(C) GREENPEACE / Dean Baigent-Mercer

I've just returned from Indonesia where I've been working with Greenpeace towards protecting Indonesian rainforests and habitats of orang-utan and Sumatran tigers.

I was hoping to stay in the habitat of endangered Sumatran tigers recently during my work with Greenpeace in Indonesia. Unfortunately this wasn't possible but a group of volunteers who do conservation research and education work invited me to join them in Gede Pangrango national park only a few hours from Indonesia's bustling capital, Jakarta.

The islands of New Zealand have very few poisonous or dangerous animals where all the large animals are already extinct. The difference between the plants and animals in tropical Asia and temperate New Zealand is so vastly different, it is like visiting another planet.

Have you seen the film Avatar? My experience was like that.

We arrived late at night on the lower slopes of a volcano. It had been raining and we could hear distant thunderstorms. The full moon was lighting our way. Dancing fireflies greeted us, there were strange calls all around. I couldn't tell if it came from amphibians, reptiles, mammals, bugs or birds. Using your sense of sound is a good way to understand that you are moving though territories and neighborhoods of forest creatures. When one sound fades another takes its place. Someone pointed out a brown frog on the path that was camouflaged like a leaf. I was warned to watch out for snakes.

The largest predators in this rainforest is the Javan Leopard and the black panther. Actually they are both the same species but a recessive gene means sometimes the cat is black.

I suddenly heard loud crashing in the treetops. I froze and my heart pounded. A Javan leopard's territory is about 10km square - could it be that I was in the wrong place at the wrong time?

Igud, a conservation worker, later told me he was both 'scared and excited' when he had accidently disturbed a resting leopard on the same track we were walking on one night. It had immediately ran off into the rainforest. Conservation researchers are using night cameras activated by movement to study the nightlife in Gede Pangrango National Park. Images from these 'camera traps' show Javan leopard, mouse-deer (a bouncing deer about 30 cm high!) and forest pigs.

“It’s good there’s lots of forest pigs here so the panthers don’t start searching in the village for food”, Igud said and I had to agree. But the opposite is happening in Sumatra where tiger habitat is being destroyed for palm oil and paper pushing a dangerous mix of tigers and humans closer together.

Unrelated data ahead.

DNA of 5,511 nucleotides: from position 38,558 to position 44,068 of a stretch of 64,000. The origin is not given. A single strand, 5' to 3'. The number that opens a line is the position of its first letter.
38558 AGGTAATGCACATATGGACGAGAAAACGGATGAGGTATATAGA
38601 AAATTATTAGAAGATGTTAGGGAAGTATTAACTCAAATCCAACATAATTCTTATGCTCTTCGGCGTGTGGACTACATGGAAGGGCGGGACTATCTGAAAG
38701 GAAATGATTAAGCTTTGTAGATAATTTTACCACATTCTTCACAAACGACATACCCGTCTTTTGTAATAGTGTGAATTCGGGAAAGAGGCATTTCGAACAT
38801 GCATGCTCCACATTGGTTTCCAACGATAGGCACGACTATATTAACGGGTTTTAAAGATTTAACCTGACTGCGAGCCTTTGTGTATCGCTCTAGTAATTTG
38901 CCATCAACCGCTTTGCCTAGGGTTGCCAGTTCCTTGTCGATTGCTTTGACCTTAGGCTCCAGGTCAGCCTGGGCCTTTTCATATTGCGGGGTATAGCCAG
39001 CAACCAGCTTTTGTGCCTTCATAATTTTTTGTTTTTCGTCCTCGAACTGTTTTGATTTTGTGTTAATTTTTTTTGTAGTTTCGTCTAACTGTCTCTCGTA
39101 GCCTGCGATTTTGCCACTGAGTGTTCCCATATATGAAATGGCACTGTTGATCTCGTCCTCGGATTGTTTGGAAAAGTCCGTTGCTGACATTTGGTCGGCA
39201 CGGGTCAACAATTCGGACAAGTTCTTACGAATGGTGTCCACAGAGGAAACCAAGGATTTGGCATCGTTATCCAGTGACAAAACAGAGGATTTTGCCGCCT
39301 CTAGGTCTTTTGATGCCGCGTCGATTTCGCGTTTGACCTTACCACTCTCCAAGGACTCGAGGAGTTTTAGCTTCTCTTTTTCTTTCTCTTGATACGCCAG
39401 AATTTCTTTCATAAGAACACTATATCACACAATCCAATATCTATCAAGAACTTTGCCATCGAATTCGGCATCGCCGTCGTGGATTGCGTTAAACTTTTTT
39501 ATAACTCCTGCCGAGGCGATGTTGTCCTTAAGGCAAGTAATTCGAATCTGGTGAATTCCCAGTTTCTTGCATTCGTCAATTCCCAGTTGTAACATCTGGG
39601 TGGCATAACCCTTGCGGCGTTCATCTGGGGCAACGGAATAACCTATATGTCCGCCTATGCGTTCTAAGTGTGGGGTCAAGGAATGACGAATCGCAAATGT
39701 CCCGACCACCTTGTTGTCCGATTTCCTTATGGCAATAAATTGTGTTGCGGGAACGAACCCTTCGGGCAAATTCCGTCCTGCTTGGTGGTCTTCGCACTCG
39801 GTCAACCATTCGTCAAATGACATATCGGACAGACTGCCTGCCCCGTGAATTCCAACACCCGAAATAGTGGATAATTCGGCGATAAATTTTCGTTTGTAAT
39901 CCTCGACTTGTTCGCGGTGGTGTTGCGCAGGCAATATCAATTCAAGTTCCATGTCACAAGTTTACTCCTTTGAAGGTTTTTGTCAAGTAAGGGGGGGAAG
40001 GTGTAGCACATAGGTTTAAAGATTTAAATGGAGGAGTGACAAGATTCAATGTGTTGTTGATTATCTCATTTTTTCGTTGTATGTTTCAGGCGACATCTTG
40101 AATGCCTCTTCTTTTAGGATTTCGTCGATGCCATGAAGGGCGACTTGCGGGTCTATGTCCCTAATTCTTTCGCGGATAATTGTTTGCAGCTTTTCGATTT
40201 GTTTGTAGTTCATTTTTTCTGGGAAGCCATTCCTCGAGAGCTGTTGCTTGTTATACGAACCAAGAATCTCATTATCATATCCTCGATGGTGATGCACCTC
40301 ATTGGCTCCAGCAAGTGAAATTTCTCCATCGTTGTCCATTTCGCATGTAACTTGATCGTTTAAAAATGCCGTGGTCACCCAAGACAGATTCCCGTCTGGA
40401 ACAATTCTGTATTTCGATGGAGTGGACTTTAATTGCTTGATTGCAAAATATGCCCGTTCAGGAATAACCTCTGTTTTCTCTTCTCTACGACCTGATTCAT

Elan, a volunteer with conservation group Eagle (named after the Javan Eagle), wants local people to get to know the rainforest in their own backyard. His group brings in community groups for education and adventure. “Lots of people don’t know how important forests are”, he says. “We hope after they come here they don’t support the cutting of the forest anymore”.

Locally there is pressure to take wood to burn for cooking and making things, so the volunteers encourage people to take small branches from around the edge of the park and not the big trees.

Finally we made it to a hut in the forest where we would quickly fall asleep.

The morning sun woke me and I looked out the window to a view of rainforest. Trees with huge leaves, vines, ferns, spiky palms and more new sounds, a ‘twack-twack-twack’ of a bird and a horrible screaming rattle of a cicada. Being quiet and slow was the best way to get amongst it all and see poisonous fanned fungi and monkeys leaping between trees.

But the highllght of the day for me was walking across a high bridge built across a valley so you could be in the rainforest canopy. Here we saw a family of endangered Javan Silvery gibbons - apes, like us, that have no tail [ http://en.wikipedia.org/wiki/Javan_gibbon ]. They use their very long powerful arms to move around the tree tops. Unfortunately only 2% of these gibbon's habitat remains and they are poached for pets. Igud told me that both parents are often killed to capture a baby gibbon for the pet trade. Because they are closely related to humans they can catch hepatitis and tuberculosis from us. Disease and sometimes severe behavioural issues need to be tackled by those at the Gibbon Rehabilitation Centre for ex-pets to be given a second chance in the wild.

Experiencing this rainforest made me wonder about the diversity of life on this planet - our shared biodiversity - and the urgency to protect the last remaining rainforests for our climate and for life itself. To paraphrase a New Zealand conservationist, imagine the ancient forests of the world were an apple. We're now down to the last bite. Do we bite this in half? And with what remains, do we bite that in half again?

The situation is urgent. Deals negotiated between countries to keep these lungs of the Earth alive and local national and international efforts to replant natural forests are our main hope at this point of the century. Reducing consumption and avoiding products that are part of the chain in rainforest destruction is something we can all do. It all counts. Act local, think global there is no planet B for the Javan leopard, Sumatran tiger, orang-utan, Javan gibbon and us.

- Dean